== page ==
Nfld. & Labrador·Weekend Briefing

Oh, to have been a fly in the air when Pam Parsons and Dale Kirby smoked a joint

It turns out one of the unexpected cannabis stories this week played out two years before legalization.

Harassment report provided an interesting cap on a weed-filled week

A newly released report says Pam Parsons and Dale Kirby smoked marijuana outside a Liberal convention in 2016. (CBC)

It turns out one of the unexpected cannabis stories this week played out two years before legalization. 

On Friday, Dale Kirby — the former minister of education, now an Independent MHA sitting apart from his former colleagues in the Liberal caucus — released a report that he says clears his name over harassment allegations brought against him.

Well, with one notable exception.

Bruce Chaulk,  commissioner of legislative standards, found Kirby had violated a code of conduct while the two spoke outside a Liberal convention in 2016. 

The report reveals that during the provincial Liberal party AGM in Gander, Parsons — the Liberal backbencher representing Harbour Grace-Port de Grave — had a private conversation with Kirby. 

That, at least is how Parsons described in her complaint of harassment, pointing out that Kirby had said he "wanted to get along with me" and that Kirby told her "you are beautiful and I love you.… I want us to work together, but you have to stop being so vocal." Parsons described the encounter as "demeaning, patronizing and sexualizing talk." 

Kirby used rather different details to describe where the conversation happened — and what the two politicians were doing at the time. 

"In reality," Kirby wrote to Chaulk in reply to Parsons' complaint, "during the social she mentions, the complainant asked me if I wanted to smoke marijuana with her." 

Chaulk, despite finding that Kirby had crossed a line, concluded that Kirby's comments were "not sexual in nature." Chaulk, probably noting the weed-smoking revelation, also said, "I found MHA Kirby's evidence relating to this conversation to be compelling in that he provided details that did not paint him in the best light and which formed more coherent story than that of the complainant." 

It's important to note that Kirby himself released Chaulk's report to the media. It's embedded below (click here if you don't see it). 

If you want to read more about the above, go straight to page 9. 

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In the lead-up to legalization, we in the newsroom wondered if some prominent folks would be the first to step out of the shadows and disclose that they smoked cannabis. 

We seem to have an answer, even though Kirby was rather coy during a CBC interview Friday afternoon about whether he and Parsons smoked up. 

This week in weed 

Customer Ian Power, Tweed's first customer at its Water Street shop, talks with reporters early Wednesday morning. (Paul Daly/The Canadian Press)

Meanwhile, here's something that's been on our mind about politics and weed. 

Dwight Ball, who is as close to an image of tidy, clean living as you're likely to get in #nlpoli, is likely the reason why there was a full-on spectacle on Water Street on Tuesday night, as retailer Tweed opened its doors to sell recreational cannabis legally in Canada for the first time.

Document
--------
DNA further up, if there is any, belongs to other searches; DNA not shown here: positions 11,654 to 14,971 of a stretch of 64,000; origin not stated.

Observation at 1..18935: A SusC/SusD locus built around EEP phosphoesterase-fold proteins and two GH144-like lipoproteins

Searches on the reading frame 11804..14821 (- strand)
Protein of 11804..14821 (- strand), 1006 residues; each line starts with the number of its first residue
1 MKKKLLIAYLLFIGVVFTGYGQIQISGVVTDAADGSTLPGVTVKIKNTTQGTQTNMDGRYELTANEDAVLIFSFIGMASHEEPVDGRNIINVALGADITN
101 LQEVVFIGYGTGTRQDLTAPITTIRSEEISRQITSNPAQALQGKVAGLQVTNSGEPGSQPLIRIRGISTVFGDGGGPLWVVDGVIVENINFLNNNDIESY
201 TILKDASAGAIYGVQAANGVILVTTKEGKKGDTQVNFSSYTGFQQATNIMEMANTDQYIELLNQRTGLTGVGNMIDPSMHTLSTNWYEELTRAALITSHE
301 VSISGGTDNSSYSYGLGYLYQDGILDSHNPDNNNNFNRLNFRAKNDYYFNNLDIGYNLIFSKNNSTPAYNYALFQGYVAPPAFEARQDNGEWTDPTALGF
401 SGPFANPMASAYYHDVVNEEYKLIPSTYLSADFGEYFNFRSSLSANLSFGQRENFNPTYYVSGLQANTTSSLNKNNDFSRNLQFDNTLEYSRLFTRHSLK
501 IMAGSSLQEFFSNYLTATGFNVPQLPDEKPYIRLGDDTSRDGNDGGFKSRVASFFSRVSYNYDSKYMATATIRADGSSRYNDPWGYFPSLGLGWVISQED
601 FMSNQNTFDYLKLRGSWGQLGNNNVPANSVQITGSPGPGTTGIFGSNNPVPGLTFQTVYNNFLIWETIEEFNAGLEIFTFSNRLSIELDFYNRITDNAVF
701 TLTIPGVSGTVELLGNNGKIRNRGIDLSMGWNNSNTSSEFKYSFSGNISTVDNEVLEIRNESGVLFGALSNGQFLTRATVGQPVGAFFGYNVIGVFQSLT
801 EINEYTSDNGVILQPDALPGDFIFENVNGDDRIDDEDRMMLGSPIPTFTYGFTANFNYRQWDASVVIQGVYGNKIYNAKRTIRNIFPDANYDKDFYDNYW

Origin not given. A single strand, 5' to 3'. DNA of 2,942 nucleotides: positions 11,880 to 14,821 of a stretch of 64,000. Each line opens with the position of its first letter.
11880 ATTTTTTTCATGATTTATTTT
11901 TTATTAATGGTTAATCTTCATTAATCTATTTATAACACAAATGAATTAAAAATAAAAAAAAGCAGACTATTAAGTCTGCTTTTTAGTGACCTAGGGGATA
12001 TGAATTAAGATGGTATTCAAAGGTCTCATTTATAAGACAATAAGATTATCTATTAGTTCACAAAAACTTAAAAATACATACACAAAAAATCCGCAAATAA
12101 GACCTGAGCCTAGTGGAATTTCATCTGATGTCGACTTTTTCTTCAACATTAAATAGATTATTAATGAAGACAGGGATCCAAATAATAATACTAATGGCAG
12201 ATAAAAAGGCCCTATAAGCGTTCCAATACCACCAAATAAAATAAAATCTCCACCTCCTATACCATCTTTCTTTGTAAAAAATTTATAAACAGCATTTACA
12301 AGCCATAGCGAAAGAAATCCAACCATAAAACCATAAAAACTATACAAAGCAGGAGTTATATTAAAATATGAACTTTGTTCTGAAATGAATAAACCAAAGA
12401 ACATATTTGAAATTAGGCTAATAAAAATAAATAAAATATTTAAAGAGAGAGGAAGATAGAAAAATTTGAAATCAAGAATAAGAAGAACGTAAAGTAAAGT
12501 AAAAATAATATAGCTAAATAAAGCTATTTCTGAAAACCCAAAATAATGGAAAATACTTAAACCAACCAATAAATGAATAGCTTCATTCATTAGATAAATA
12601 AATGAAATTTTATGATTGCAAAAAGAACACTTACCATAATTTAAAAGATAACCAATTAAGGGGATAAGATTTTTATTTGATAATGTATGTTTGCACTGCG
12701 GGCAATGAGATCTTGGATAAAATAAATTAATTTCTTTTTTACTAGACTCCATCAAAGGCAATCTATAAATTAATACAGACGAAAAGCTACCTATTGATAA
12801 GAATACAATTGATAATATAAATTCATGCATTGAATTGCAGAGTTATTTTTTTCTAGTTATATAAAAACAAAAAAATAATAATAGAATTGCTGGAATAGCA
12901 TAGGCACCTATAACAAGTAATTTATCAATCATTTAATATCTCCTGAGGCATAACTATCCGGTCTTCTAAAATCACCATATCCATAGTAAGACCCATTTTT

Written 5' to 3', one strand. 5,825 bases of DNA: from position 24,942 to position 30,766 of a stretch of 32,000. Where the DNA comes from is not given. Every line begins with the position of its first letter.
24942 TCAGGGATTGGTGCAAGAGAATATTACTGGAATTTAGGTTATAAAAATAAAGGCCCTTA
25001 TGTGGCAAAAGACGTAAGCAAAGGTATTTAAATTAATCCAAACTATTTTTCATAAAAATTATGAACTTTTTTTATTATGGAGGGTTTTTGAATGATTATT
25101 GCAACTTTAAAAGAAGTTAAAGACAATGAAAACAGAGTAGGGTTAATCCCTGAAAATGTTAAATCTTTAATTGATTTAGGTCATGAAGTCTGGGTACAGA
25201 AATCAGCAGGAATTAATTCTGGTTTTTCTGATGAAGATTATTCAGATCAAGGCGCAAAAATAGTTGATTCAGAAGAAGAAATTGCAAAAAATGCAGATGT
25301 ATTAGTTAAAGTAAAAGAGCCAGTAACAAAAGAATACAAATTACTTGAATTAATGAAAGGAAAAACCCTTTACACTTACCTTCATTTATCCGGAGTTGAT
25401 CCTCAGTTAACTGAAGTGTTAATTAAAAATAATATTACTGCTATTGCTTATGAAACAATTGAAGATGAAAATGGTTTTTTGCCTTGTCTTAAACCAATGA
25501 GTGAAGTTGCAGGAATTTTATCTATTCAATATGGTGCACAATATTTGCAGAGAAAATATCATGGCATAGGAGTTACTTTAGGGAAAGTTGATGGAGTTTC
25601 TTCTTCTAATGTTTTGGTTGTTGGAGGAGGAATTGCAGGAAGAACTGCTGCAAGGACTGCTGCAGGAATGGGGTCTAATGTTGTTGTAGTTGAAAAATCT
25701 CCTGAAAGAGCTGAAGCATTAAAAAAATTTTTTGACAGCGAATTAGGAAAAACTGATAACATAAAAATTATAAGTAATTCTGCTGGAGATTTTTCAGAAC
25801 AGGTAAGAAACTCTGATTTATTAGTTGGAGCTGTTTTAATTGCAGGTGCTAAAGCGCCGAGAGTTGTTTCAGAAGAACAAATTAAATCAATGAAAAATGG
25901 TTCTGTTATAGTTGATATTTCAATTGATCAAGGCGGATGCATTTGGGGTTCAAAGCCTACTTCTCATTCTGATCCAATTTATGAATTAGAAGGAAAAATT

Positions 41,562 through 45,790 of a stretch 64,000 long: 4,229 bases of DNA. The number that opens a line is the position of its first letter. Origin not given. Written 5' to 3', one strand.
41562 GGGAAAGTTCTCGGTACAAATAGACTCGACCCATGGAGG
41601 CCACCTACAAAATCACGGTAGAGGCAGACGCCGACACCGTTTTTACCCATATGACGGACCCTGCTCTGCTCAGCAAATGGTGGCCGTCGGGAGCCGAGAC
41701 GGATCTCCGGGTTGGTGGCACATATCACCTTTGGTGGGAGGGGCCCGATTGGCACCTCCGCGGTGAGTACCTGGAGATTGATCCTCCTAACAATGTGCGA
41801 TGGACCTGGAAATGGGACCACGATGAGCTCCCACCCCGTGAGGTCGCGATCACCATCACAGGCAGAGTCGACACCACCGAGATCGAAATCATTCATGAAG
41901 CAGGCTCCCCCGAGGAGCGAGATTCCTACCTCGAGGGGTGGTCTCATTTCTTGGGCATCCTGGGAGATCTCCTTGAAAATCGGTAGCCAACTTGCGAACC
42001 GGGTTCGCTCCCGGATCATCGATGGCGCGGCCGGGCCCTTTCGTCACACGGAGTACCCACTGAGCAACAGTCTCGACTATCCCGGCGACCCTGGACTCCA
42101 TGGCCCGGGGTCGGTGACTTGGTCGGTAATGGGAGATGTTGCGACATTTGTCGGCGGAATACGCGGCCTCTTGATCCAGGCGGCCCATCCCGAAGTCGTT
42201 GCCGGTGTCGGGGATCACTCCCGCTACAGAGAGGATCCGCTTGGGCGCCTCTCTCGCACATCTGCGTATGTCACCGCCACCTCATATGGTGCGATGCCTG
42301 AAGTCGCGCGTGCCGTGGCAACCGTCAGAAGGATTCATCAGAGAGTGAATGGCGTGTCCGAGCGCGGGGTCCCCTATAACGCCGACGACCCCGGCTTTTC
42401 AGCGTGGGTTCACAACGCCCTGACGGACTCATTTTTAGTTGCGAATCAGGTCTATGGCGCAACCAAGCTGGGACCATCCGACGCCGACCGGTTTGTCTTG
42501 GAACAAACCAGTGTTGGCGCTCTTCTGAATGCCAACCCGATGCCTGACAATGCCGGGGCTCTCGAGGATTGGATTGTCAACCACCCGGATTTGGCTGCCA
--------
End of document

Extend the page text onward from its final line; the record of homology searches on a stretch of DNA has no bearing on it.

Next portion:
Two other companies were up and running that night, too, but Tweed — a national presence already, and the storefront presence of Canopy Growth — was hoping for a media burst. 

Boy, did that ever happen. 

An estimated 400 people were in line to purchase cannabis at the Tweed retail store on Water Street in downtown St. John's on October 17, 2018. Local growers want a chance to supply retail stores like this one. (Paul Daly/The Canadian Press)

There would have been a crush if Tweed's plan had rolled out as it thought: a sensible morning opening, a photo op, some headlines. Huzzah. 

But the week before, Dwight Ball (think about it: Dwight Ball!) said he could see no reason why stores couldn't make the first sales at 12:01 a.m. on Oct. 17. The man is premier, after all. 

And so retailers changed their plans, and we saw a lineup that stretched from Water Street down to Harbour Drive. 

It may not have been reefer madness — the product was all over the place, but no telltale puffs of smoke — and was more like midnight madness, or the sort of crush you see at the mall. 

About 400 people lined up outside Tweed, and hundreds of thousands of people either watched our live coverage on Facebook or read our report that night. 

Here are some highlights of the night. 

What a deal on mushrooms! 

Lineups were common at other shops, including smoke shops embedded in Dominion stores operated by Loblaws. 

Our colleague Amy Joy spotted a real contrast at one store the other night.

In one corner, a line that stretched on and on to get into the smoke shop.

In another corner, at the liquor store … there was no one in the lineup at all. 

Another colleague, Lee Pitts, captured one of the smoke shop lineups in this tweet below ... and kudos to Fred Hutton for pointing out a great sale on canned goods. 

Here today, gone … later today 

There were rumblings that supply would be an issue at cannabis retailers, but it turned out to be an issue right out of the gate. 

For a smile, here's a satirical take from Cathy Jones and Susan Kent of 22 Minutes

Staying the course

If you're a St. John's Morning Show listener, you may have heard (frequently) that Fred Hutton knows his way around a golf course as well as, say, a political convention. 

His on-air demeanour is not mean, but his swing sure is. 

Of course, golf season has more or less wound down, so, yeah. Our condolences, Fred. (We're hoping Fred will accept our invitation to write about the laments of the golfer in the off-season.)

Weekend Briefing this week was compiled by John Gushue. 

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